County seeks federal funds for flood study

Published 12:00 am Tuesday, March 7, 2000

County commissioners sought a federal funding solution Monday to Symmes Creek high water problems.

Tuesday, March 07, 2000

County commissioners sought a federal funding solution Monday to Symmes Creek high water problems.

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The county has asked U.S. Rep. Ted Strickland to transfer $100,000 in federal budget accounts that will pay for a U.S. Army Corps of Engineers reconnaisance study of the Symmes Creek watershed, which seems plagued with higher and higher floods each year, commissioner Paul Herrell said.

"Whether it’s sediment or heavy runoffs, something’s wrong," Herrell said. "The water in Symmes Creek comes up too often, too high and it’s staying too long."

The Corps will help pinpoint the problem by conducting the study, then help the county follow up with corrections that might be undertaken through grants, he said.

Commissioners asked Corps officials to attend last week’s meeting to address Ohio River lock and dam procedures and polices of debris removal on its tributaries.

Herrell had theorized that slow release of water from the dams had backed up water into Symmes Creek and others. The Corps said the dams don’t have the capacity to hold back enough of water to flood rural areas like Aid.

Arabia farmer Bob Taylor told the Corps that there is a problem somewhere because water from mid-February’s rain caused the creek to overflow into his fields for four days – a situation that has occurred only during large floods like that of 1997.

To find the root cause of such flooding, Corps officials recommended the flood-type study, called a reconnaisance study, of the three-county area that drains into Symmes Creek.

The Corps believes that there is a blockage of water runoff from Symmes Creek into the river, Herrell said.

"I still suspect the locks and dams but this has drawn the Corps’s attention and they are interested in helping us," he said.

Federal law allows the Corps to assist local communities like Lawrence County with plans regarding stream flooding.

"The study will examine what problems are there and propose recommended solutions," said Steve Wright, a public affairs officials with the Corps.

"Until we do it, we have no feel for what it might be," Wright said. "You could dredge and clean it but if you don’t solve the problem, it will just fill up again."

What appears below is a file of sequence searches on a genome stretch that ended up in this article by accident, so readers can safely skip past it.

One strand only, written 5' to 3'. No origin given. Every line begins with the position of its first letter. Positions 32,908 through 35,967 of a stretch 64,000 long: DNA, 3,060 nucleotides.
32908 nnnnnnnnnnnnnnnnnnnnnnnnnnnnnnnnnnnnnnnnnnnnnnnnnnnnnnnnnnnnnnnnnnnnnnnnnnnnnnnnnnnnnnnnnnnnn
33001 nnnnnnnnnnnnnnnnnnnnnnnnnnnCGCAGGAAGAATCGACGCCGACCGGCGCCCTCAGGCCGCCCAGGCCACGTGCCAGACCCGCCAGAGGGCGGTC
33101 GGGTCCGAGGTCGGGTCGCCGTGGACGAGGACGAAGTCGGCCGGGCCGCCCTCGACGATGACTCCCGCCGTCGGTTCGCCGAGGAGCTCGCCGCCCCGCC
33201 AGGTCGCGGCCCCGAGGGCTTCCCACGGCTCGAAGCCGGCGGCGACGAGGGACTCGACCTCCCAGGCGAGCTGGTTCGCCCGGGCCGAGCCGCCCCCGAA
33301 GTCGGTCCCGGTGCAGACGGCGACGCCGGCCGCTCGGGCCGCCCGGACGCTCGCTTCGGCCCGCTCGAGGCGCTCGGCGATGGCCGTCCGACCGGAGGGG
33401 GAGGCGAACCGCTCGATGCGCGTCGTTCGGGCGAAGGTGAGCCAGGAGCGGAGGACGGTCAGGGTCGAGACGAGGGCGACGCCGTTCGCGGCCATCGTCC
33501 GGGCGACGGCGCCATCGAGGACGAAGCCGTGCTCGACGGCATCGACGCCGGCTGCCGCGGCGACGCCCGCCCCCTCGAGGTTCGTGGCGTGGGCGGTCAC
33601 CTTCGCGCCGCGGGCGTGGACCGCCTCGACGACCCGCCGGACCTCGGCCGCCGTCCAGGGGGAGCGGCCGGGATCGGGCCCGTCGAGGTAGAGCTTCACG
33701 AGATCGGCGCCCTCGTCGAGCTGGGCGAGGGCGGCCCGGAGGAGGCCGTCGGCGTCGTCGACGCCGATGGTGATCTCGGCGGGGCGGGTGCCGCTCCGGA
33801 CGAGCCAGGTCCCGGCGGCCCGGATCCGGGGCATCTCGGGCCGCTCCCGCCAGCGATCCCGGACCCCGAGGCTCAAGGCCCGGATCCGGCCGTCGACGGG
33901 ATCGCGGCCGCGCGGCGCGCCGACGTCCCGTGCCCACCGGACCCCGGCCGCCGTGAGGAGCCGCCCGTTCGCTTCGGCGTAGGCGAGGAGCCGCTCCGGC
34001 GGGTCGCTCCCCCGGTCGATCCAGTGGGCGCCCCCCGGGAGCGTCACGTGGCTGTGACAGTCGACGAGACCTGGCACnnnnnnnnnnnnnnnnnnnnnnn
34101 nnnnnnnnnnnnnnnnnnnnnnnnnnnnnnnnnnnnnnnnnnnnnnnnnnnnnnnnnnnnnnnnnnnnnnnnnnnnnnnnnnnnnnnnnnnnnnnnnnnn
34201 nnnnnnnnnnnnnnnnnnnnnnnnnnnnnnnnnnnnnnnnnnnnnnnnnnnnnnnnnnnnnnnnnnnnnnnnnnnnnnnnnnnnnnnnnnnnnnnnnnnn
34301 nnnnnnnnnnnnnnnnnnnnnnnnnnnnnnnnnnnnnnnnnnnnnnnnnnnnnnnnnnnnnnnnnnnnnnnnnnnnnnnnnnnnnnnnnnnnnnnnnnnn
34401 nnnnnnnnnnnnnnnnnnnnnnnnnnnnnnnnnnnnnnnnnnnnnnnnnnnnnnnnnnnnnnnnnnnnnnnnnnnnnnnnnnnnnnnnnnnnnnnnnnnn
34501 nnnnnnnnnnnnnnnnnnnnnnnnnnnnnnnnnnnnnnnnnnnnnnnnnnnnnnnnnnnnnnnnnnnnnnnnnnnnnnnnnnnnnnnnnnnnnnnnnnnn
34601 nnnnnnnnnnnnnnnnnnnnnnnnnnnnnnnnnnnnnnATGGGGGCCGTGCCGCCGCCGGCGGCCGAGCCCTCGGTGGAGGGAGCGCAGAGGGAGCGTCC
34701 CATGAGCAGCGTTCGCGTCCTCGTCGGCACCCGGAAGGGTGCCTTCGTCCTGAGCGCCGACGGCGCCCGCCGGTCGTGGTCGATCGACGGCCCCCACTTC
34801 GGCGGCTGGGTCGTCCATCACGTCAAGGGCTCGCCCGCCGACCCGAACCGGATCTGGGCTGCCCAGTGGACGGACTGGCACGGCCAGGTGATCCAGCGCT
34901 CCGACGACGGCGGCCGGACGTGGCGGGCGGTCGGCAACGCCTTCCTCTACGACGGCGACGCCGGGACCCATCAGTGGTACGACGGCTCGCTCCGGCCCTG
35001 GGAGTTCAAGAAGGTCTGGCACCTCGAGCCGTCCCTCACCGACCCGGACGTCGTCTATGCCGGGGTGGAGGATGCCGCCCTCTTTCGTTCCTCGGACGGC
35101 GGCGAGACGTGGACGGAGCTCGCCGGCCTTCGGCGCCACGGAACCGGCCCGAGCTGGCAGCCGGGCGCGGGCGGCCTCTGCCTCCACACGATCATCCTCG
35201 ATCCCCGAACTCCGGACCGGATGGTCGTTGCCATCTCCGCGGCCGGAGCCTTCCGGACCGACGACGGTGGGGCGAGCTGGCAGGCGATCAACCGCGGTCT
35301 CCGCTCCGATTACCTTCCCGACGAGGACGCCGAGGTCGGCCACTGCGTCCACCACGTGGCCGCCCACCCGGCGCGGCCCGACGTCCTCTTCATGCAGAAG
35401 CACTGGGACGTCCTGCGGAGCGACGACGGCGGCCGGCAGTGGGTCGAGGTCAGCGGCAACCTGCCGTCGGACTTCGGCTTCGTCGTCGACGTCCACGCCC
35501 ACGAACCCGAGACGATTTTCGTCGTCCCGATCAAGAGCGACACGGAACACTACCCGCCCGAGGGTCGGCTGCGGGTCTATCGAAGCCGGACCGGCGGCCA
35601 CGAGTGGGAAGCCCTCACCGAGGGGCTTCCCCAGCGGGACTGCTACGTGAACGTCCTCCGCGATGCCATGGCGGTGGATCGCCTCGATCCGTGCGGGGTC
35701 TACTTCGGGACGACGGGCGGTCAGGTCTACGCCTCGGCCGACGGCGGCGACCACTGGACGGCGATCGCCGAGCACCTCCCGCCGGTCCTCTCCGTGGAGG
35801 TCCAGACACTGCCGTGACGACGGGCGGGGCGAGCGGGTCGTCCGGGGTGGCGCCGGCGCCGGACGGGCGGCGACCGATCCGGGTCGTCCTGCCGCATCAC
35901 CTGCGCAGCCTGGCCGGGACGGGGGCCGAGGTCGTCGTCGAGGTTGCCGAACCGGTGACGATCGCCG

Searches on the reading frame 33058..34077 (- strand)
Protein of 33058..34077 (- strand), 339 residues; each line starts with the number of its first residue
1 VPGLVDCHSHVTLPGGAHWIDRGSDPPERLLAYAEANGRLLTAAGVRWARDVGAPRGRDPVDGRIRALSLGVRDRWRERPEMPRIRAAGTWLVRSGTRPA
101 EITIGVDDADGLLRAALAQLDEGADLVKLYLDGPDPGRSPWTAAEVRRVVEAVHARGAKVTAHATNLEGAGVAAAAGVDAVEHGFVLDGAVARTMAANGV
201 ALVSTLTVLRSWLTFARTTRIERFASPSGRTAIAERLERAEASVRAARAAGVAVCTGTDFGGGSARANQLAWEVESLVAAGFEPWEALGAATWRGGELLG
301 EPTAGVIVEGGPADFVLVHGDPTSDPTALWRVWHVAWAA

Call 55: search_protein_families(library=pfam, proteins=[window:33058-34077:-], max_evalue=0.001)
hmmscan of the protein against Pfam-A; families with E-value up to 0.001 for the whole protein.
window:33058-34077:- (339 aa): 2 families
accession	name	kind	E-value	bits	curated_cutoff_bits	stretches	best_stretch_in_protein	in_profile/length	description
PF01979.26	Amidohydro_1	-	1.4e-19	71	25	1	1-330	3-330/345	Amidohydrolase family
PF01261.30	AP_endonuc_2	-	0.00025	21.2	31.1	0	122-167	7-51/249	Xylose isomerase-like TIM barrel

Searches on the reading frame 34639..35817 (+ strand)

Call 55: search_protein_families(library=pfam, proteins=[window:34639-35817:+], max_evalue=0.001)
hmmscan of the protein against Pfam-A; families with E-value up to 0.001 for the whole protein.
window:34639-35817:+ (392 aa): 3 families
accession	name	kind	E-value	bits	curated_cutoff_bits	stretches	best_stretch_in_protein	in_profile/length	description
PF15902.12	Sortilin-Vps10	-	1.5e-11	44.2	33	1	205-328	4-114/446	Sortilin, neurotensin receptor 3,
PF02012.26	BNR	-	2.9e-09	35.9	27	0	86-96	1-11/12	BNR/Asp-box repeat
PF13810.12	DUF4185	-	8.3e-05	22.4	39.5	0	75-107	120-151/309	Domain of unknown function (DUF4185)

The six- to nine-month study will examine all aspects of the 415-square-mile Symmes Creek basin, from environmental problems with unclaimed strip mine land to the north to flooding levels on each of the creek’s local tributaries, he added.

Soil might be entering the stream because of higher than normal erosion from abandoned mines, from damaged streambanks or in other ways, Wright said.

The Symmes Creek area’s wetlands also will be studied because "they’re nature’s sponge" in heavy rains, soaking up excess water, he said.

"We have a lot of different things to look at but we will focus on sedimentation as a problem."

Eventually solving the problem might be difficult, given the fact that Symmes Creek is 99 miles long – one mile short of the official river designation.

"So it has the same type of management problems as a true river," Wright said.

And, the entire study and any impending solutions recommended relies upon the funding procedures that must be made in Congress,

If Strickland makes the necessary fund transfer, the study could begin within weeks, Herrell said.

Monday, Herrell urged Symmes Creek Restoration Committee members and county residents to write or call for Strickland’s support.

Herrell also said if the study finds a problem that can be fixed through specific projects – from streambank improvements to sediment removal, for example – then there might be as much as $5 million in grants to start the project.

But the costs will have to be shared on a percentage basis with the local community, he said.

Strickland can be reached in writing at: 336 Cannon Office Building, First Street and Independence Avenue, S.W., Washington, D.C. 20515, Herrell said.